Return of Marcos Family in the Philippines

 

Photo source: BBC

By Naveed Qazi, Editor Globe Upfront


It was being said that the 2022 presidential election win of Marcos Jr., son of former dictator Ferdinand Marcos Sr. was the most eventful since the 1986 People Power Revolution. It  brought back dynastical democracy after the twenty-one-year rule of Marcos Sr., an era that was regarded in Philippine history as one of the darkest periods.


Historical memories were relived as another Marcos came into power. In the past, the Marcos family, known for its human rights abuses and corruption bankrupted the country and made it the ‘sick man of Asia’. There was a systematic revisionist campaign orchestrated by Marcos’s team, using different social media platforms. These efforts, it was believed in the regional press, took more than a decade in making. After the election win, the political understandings of common Filipinos came to the fore.

According to an Oped by Michael Keel in Nikkei Asia: ‘The Marcos family's return to the presidential palace in Manila is a window into a more disturbing world. It has laid bare pathologies that are rotting democracies in Asia and elsewhere from within. Many of these have roots in long-standing failures by elected governments to reduce social inequality and lift the living standards and dignity of poorer citizens. All this should make liberals reflect on the sense of renewed confidence they have displayed lately as powerful authoritarian states have stumbled.’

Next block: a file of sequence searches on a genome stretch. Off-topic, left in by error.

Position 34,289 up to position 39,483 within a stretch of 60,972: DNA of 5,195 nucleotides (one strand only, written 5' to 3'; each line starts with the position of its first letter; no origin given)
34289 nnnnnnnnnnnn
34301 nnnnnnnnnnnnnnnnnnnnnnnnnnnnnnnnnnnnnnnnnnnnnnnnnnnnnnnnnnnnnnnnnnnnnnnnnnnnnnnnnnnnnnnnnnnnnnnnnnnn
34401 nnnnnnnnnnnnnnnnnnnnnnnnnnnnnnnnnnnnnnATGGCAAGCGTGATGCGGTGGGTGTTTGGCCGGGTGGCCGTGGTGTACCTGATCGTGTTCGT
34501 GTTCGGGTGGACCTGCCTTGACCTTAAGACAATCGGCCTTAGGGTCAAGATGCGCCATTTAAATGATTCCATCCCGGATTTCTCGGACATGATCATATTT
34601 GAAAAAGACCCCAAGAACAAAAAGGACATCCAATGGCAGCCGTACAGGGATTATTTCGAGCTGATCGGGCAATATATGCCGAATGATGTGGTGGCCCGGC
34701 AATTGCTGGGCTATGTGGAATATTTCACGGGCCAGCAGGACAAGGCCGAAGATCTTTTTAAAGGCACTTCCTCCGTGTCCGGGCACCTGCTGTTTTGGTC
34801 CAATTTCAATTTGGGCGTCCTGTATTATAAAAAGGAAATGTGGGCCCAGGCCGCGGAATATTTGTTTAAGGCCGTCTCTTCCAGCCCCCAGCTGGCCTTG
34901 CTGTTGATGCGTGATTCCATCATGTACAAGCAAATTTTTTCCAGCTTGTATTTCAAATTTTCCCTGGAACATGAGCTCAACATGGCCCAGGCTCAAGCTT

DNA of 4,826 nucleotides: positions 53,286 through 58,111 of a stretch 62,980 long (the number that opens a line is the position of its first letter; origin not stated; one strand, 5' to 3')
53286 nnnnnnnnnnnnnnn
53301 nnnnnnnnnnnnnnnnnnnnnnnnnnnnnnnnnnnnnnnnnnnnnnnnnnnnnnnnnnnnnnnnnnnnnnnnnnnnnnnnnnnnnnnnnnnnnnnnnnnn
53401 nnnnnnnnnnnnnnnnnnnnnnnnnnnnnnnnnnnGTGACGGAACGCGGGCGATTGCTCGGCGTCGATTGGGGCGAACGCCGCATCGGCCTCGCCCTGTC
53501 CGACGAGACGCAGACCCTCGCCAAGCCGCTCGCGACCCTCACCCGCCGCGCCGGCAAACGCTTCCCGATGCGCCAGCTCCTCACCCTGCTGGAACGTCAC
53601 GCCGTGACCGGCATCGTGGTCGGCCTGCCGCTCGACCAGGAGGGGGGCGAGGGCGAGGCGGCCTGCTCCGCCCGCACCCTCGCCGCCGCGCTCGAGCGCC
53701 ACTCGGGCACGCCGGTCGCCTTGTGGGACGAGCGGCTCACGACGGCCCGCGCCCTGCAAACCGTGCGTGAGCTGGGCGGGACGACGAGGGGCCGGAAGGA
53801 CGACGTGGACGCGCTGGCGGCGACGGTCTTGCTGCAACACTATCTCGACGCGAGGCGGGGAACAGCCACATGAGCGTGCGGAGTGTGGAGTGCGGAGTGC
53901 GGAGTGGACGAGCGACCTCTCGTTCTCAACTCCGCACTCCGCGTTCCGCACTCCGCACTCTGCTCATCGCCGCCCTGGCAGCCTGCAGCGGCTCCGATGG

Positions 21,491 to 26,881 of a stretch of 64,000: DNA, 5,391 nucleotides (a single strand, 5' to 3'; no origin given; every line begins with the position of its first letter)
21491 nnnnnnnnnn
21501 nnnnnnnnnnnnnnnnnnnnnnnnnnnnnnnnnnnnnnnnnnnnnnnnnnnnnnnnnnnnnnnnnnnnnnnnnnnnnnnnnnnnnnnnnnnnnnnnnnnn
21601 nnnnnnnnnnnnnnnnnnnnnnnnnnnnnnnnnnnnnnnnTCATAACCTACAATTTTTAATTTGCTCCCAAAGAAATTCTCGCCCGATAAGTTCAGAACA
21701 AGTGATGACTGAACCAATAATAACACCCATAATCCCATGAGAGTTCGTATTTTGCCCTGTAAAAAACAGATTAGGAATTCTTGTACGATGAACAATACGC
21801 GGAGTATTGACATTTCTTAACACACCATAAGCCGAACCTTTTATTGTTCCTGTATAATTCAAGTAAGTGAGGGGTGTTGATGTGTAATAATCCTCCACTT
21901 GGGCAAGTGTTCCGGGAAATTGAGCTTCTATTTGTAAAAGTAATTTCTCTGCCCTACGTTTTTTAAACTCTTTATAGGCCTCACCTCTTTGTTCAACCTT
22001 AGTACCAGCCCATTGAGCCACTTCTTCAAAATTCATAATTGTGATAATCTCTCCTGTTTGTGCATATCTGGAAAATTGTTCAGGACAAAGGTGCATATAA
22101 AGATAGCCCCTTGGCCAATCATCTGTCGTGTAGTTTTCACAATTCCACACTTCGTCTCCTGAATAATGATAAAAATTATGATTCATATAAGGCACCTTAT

The 2022 election was also a replay of contests of other political dynasties. Sara Dutere, daughter of the outgoing president, Rodrigo Duterte tried to have her attempt at power, alongside Robredo from the reformist group. It is since 1992 when the Marcos family had made no secret plans to reclaim political power, and influence to re-establish the so-called Marcos legacy.

When it came to Marcos Jr., he had the advantage over Robredo as he had made a strategic partnership with Sara Duterte. It helped him strengthen his support base. However, he barely took part in debates and did not care about promoting unity. He even shrugged off previous convictions of tax evasion, as well as ongoing official efforts to recover the billions allegedly stolen during his father's rule. That’s why the Philippines poll forms part of a contrasting narrative. In this story, more and more countries that conduct elections exhibit unplumbed regressive trends. It also shows a kind of generational failure in the modern democratic world.

Another characteristic feature of Marcos Jr.'s win was the outburst of misogyny his supporters directed at his liberal main opponent Robredo. Overt sexism has become increasingly prominent in mainstream political campaigning in democracies. It formed a strong current in Rodrigo Duterte's presidency, too.